• 9. Jones Puskarich The Surviving Sepsis Campaign Guidelines 2012 VASOPRESSORS We recommend that vasopressor therapy initially target a mean arterial pressure of 65 mm Hg (grade 1C). We recommend norepinephrine as the first-choice vasopressor (grade 1B). We suggest epinephrine (added to and potentially substituted for norepinephrine) when an additional agent is needed to maintain adequate blood pressure (grade 2B). Vasopressin (up to 0.03 U/minute) can be added to norepinephrine with the intent of increasing mean arterial pressure to target or decreasing norepinephrine dosage (ungraded). Low-dose vasopressin is not recommended as the single initial vasopressor for treatment of sepsis-induced hypotension, and vasopressin doses higher than 0.03 to 0.04 U/minute should be reserved for salvage therapy (failure to achieve an adequate mean arterial pressure with other vasopressor agents) (ungraded). We suggest dopamine as an alternative vasopressor agent to norepinephrine only in highly selected patients (eg, patients with low risk of tachyarrhythmias and absolute or relative bradycardia) (grade 2C). Phenylephrine is not recommended in the treatment of septic shock except in the following circumstances: (a) norepinephrine is associated with serious arrhythmias, (b) cardiac output is known to be high and blood pressure persistently low, or (c) it is to be used as salvage therapy when combined inotrope/vasopressor drugs and lowdose vasopressin have failed to achieve the mean arterial pressure target (grade 1C). We recommend that low-dose dopamine not be used for renal protection (grade 1A). We recommend that all patients requiring vasopressors receive an arterial catheter as soon as practical if resources are available (ungraded). Major changes in specific recommendations for and against the use of various vasopressors are of particular importance to emergency physicians. The specific goal of a mean arterial pressure of 65 mm Hg remains unchanged, a recommendation based on observational data. A recent large randomized trial comparing dopamine with norepinephrine for the treatment of shock found that dopamine was associated with an increased risk of adverse events, particularly tachydysrhythmias, even though no clear mortality difference between the 2 vasopressors was found overall; however, the study did find that dopamine was associated with superior outcomes in the cardiac subgroup.25 A summary of all available evidence included in the 2012 Surviving Sepsis Campaign guidelines, however, suggests that in sepsis patients dopamine is indeed associated with increased rates of not only supraventricular and ventricular tachycardias but also increased short-term mortality compared with norepinephrine.2 Low-dose vasopressin in addition to norepinephrine versus norepinephrine alone demonstrated no difference in mortality the Vasopressin Versus Norepinephrine Infusion in Patients with Septic Shock trial.26 Although ungraded by the guidelines, highdose vasopressin can be used as an additional vasopressor agent; however, it has been associated with cardiac, splanchnic, and Volume -, no. - : - 2013 digital ischemic injury,27 which is the basis for the maximum dosage recommendation of 0.03 U/min. Phenylephrine, a pure a-adrenergic agonist, can decrease stroke volume and is therefore not recommended for use in the treatment of septic shock except in very specific clinical circumstances. In light of these data, norepinephrine is recommended as the first-line vasopressor, and other vasopressors are indicated only for specific clinical circumstances summarized above. Recommendations against the use of low-dose dopamine for renal protection remain unchanged, and the use of arterial catheters for monitoring, although recommended, is ungraded because of lack of evidence. INOTROPIC THERAPY We recommend that a trial of dobutamine infusion up to 20 mg/ kg per minute be administered or added to vasopressor (if in use) in the presence of (a) myocardial dysfunction, as suggested by elevated cardiac filling pressures and low cardiac output; or (b) ongoing signs of hypoperfusion despite achievement of adequate intravascular volume and adequate mean arterial pressure (grade 1C). We recommend against the use of a strategy to increase cardiac index to predetermined supranormal levels (grade 1B). Recommendations about the use of inotropes has been minimally amended in the 2012 Surviving Sepsis Campaign guidelines. Dobutamine is recommended for evidence of cardiac dysfunction, as evidenced by either physiologic measurements of cardiac function (unchanged from the 2008 guidelines) or ongoing hypoperfusion despite adequate intravascular volume and mean arterial pressure. This second indication for dobutamine infusion is new to the guidelines, and evidence of ongoing hypoperfusion could presumably be implied by low ScvO2 or impaired lactate clearance, though this is not stated explicitly in the guidelines. Supraphysiologic driving of oxygen delivery is still recommended against, given previous clinical trial data. BLOOD PRODUCTS Once tissue hypoperfusion has resolved and in the absence of extenuating circumstances, such as myocardial ischemia, severe hypoxemia, acute hemorrhage, or ischemic coronary artery disease, we recommend that RBC transfusion occur when the hemoglobin concentration decreases to 7.0 g/dL to target a hemoglobin concentration of 7.0 to 9.0 g/dL in adults (grade 1B). We recommend not using erythropoietin as a specific treatment of anemia associated with severe sepsis (grade 1B). We suggest that fresh frozen plasma not be used to correct laboratory clotting abnormalities in the absence of bleeding or planned invasive procedures (grade 2D). We recommend against antithrombin administration for the treatment of severe sepsis and septic shock (grade 1B). In patients with severe sepsis, we suggest that platelets be administered prophylactically when counts are less than 10,000/mm3 (10Â109/L) in the absence of apparent bleeding, as well as when counts are less than 20,000/mm3 (20Â109/L) if the patient has a Annals of Emergency Medicine 9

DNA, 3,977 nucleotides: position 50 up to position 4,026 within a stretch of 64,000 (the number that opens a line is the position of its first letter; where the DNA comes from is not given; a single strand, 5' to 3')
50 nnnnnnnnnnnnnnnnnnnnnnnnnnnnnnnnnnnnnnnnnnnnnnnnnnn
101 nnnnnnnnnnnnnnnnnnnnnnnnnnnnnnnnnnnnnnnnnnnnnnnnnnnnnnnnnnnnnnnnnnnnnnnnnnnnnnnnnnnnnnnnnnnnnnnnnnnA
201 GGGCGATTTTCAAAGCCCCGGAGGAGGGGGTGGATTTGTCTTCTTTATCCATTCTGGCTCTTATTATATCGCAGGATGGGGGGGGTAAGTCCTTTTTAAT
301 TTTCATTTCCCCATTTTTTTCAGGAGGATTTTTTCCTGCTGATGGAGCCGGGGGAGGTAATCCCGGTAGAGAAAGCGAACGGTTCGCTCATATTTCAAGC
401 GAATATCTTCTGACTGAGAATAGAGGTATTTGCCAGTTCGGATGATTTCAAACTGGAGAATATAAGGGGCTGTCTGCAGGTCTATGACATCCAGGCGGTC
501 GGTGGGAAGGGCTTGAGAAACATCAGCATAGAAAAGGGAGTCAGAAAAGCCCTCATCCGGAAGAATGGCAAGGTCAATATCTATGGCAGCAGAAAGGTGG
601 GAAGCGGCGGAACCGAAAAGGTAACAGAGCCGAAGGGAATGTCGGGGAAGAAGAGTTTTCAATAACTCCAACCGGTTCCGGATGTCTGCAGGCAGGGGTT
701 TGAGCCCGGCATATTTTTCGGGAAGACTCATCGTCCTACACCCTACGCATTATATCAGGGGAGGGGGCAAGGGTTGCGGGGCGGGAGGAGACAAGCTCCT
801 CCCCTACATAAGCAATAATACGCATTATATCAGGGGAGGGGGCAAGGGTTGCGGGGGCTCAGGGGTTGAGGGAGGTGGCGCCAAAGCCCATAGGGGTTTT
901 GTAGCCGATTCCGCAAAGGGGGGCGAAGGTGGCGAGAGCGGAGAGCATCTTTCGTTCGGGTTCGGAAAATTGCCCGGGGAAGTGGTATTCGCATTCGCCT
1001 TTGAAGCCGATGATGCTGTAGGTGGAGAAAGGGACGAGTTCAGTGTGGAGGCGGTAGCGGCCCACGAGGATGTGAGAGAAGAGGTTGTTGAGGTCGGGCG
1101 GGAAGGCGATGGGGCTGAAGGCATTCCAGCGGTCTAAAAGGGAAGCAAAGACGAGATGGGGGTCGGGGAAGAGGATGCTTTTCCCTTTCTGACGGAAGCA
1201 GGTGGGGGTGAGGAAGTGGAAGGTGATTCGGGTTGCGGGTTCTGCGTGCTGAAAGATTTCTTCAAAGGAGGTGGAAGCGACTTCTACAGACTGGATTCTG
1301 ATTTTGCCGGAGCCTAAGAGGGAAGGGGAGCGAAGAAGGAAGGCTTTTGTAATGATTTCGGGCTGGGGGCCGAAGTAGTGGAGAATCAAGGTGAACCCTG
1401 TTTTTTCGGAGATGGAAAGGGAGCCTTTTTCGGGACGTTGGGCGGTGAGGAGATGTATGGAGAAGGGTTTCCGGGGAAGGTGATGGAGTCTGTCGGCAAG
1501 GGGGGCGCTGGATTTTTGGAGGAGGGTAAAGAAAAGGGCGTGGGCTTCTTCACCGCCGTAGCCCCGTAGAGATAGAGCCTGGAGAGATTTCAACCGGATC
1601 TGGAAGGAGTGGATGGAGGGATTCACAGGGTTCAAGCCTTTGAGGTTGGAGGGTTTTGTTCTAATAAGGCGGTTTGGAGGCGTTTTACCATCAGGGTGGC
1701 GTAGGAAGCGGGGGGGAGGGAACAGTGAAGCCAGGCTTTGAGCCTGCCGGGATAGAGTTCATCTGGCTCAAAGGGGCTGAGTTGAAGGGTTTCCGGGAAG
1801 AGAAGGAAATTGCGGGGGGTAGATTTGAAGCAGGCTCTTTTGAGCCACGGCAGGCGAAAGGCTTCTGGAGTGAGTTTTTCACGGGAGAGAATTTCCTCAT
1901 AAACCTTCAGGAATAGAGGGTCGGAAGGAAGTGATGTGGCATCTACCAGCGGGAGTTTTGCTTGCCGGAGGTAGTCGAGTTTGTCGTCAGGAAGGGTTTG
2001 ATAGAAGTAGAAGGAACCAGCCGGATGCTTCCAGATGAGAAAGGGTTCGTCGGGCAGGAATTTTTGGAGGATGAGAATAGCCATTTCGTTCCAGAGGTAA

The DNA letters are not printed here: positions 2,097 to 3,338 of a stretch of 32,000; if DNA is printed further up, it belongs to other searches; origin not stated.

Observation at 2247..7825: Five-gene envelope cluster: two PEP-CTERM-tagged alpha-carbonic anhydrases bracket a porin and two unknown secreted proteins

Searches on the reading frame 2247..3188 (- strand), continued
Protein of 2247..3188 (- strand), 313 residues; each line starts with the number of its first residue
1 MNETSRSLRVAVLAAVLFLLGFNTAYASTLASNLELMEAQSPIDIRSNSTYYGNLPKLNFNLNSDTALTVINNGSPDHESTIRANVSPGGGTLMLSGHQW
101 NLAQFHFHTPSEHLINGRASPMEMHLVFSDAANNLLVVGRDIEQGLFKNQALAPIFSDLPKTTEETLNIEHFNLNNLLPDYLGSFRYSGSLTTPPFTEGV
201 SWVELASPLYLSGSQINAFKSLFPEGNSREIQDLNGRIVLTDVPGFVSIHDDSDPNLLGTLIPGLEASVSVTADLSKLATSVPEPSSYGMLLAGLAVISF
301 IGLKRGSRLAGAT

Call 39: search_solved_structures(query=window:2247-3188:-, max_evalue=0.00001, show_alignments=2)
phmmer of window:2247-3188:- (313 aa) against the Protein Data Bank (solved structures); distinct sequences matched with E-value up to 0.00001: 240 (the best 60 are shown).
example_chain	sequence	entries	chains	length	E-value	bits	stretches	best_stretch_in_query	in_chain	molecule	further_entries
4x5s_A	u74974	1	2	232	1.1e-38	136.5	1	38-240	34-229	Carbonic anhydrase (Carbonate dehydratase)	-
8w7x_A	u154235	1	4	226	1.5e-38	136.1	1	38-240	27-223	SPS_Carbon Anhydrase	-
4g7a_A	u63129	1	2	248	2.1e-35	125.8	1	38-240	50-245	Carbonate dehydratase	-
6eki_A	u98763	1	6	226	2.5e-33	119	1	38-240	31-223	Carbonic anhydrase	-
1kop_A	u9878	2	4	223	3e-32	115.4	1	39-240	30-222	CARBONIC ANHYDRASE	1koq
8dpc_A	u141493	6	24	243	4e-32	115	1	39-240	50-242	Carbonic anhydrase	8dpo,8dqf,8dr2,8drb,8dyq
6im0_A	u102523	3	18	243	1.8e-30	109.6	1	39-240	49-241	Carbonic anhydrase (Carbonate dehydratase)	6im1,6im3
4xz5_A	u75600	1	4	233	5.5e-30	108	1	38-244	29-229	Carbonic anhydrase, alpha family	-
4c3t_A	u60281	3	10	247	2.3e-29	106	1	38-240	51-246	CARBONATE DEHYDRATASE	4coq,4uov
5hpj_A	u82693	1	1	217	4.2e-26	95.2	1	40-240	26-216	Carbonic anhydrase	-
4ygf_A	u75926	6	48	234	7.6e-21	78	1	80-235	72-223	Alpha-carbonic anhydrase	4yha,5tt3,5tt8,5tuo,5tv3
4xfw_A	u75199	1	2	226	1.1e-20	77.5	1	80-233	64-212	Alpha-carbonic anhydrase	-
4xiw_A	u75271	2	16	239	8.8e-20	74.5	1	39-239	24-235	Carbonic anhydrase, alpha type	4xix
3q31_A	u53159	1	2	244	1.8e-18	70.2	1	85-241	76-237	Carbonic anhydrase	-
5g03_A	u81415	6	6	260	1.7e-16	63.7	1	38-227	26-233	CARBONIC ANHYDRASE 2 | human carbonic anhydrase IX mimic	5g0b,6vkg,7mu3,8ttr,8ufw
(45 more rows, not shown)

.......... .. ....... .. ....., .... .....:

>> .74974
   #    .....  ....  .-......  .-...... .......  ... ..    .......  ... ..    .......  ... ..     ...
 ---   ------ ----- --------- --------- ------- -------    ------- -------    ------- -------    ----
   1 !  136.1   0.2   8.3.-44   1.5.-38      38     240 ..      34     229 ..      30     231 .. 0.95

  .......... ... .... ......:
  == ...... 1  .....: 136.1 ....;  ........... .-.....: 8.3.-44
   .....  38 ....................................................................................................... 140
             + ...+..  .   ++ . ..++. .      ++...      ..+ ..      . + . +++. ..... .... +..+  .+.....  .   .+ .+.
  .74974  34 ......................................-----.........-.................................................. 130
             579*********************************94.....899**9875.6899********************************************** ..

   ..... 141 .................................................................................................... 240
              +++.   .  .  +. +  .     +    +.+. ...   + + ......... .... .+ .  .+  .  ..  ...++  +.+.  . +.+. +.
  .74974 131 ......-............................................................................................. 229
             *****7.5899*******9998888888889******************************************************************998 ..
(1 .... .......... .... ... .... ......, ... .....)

• 10. Jones Puskarich The Surviving Sepsis Campaign Guidelines 2012 significant risk of bleeding. Higher platelet counts (!50,000/mm3 [50Â109/L]) are advised for active bleeding, surgery, or invasive procedures (grade 2D). Recommendations about blood product administration remain similar in this version of the guidelines, though the current version clarifies a seemingly contradictory recommendation about blood transfusion thresholds. Specifically, a transfusion threshold of 7.0 g/dL is clarified as the treatment goal after resolution of tissue hypoperfusion. This threshold is derived from data suggesting that in the ICU, patients transfused when the hemoglobin level decreased below 7.0 g/dL to maintain a level between 7.0 and 9.0 g/dL fared no worse than patients transfused when the hemoglobin level decreased below 10.0 g/dL to maintain a level between 7.0 and 9.0 g/dL.28 Therefore, in the absence of extenuating circumstances, such as ongoing ischemia, a tolerance of anemia to a level of 7.0 to 9.0 g/dL is permissible in the fully resuscitated patient. Guidance against erythropoietin, antithrombin, and fresh frozen plasma in the absence of bleeding or planned intervention remains unchanged. Data about the use of platelet transfusion are sparse and based primarily on expert opinion. In the absence of bleeding, platelet transfusion is not recommended except for cases in which the platelet count is less than 10Â109/L (increased from 5Â109/L in the 2008 guidelines), which increases to less than 20Â109/L when the patient is at high risk of bleeding and less than 50Â109/L when the patient is actively bleeding or has a planned invasive procedure. CORTICOSTEROIDS We suggest not using intravenous hydrocortisone as a treatment of adult patients with septic shock if adequate fluid resuscitation and vasopressor therapy are able to restore hemodynamic stability. If this is not achievable, we suggest intravenous hydrocortisone alone at a dose of 200 mg/day (grade 2C). We suggest not using the adrenocorticotropic hormone (ACTH) stimulation test to identify the subset of adults with septic shock who should receive hydrocortisone (grade 2B). We suggest that clinicians taper the treated patient from steroid therapy when vasopressors are no longer required (grade 2D). We recommend that corticosteroids not be administered for the treatment of sepsis in the absence of shock (grade 1D). When low-dose hydrocortisone is administered, we suggest using continuous infusion rather than repetitive bolus injections (grade 2D). The primary change of specific relevance to emergency physicians concerns the use of low-dose hydrocortisone only in cases of persistent hemodynamic instability (patient fails to respond to intravenous fluid and vasopressor therapy). The use of empiric corticosteroid administration is no longer recommended in all patients with shock. The rationale for this recommendation is that clinical trials and meta-analytic data have found mixed results about the effect of low-dose corticosteroids on mortality for the treatment of septic shock.29,30 However, the data do seem to suggest a favorable effect of steroid treatment on the endpoint 10 Annals of Emergency Medicine of earlier shock reversal. Therefore, treatment with low-dose corticosteroids is reasonable in patients with hemodynamic instability despite adequate intravenous fluid and vasopressor therapy. When used, continuous infusion rather than repetitive bolus injections is recommended. Additionally, routine testing for ACTH stimulation is no longer recommended as a method of determining steroid deficiency. SOURCE CONTROL We recommend that a specific anatomic diagnosis of infection requiring consideration for emergency source control (eg, necrotizing soft tissue infection, peritonitis, cholangitis, intestinal infarction) be sought and diagnosed or excluded as rapidly as possible and that intervention be undertaken for source control within the first 12 hours after the diagnosis is made, if feasible (grade 1C). We suggest that, when infected peripancreatic necrosis is identified as a potential source of infection, definitive intervention is best delayed until adequate demarcation of viable and nonviable tissues has occurred (grade 2B). When source control in a severely septic patient is required, the effective intervention associated with the least physiologic insult should be used (eg, percutaneous rather than surgical drainage of an abscess) (ungraded). If intravascular access devices are a possible source of severe sepsis or septic shock, they should be removed promptly after other vascular access has been established (ungraded). Related to antibiotics is the critical issue of source control. Adequate attention to emergency anatomic sources of infection (such as necrotizing fasciitis and intra-abdominal sources) be considered and evaluated so to expedite surgical care, if necessary. A specific recommendation for intervention within 12 hours, if feasible, is now added. New to the guidelines, the least physiologically taxing method of source control is recommended because of a propensity for hemodynamic instability and high surgical risk of these patients. Additionally, a specific recommendation about a delayed approach to treatment of peripancreatic necrosis has been added this iteration of the guidelines. Finally, removal of intravascular devices suspected to be a source of sepsis is still recommended, though the 2012 guidelines add the caveat that this may be delayed until other vascular access has been established. MECHANICAL VENTILATION We recommend that clinicians target a tidal volume of 6 mL/kg predicted body weight in patients with sepsis-induced acute respiratory distress syndrome (grade 1A versus 12 mL/kg). We recommend that plateau pressures be measured in patients with acute respiratory distress syndrome and that the initial upper-limit goal for plateau pressures in a passively inflated lung be less than or equal to 30 cm H2O (grade 1B). We recommend that positive end-expiratory pressure (PEEP) be applied to avoid alveolar collapse at end expiration (atelectotrauma) (grade 1B). Volume -, no. - : - 2013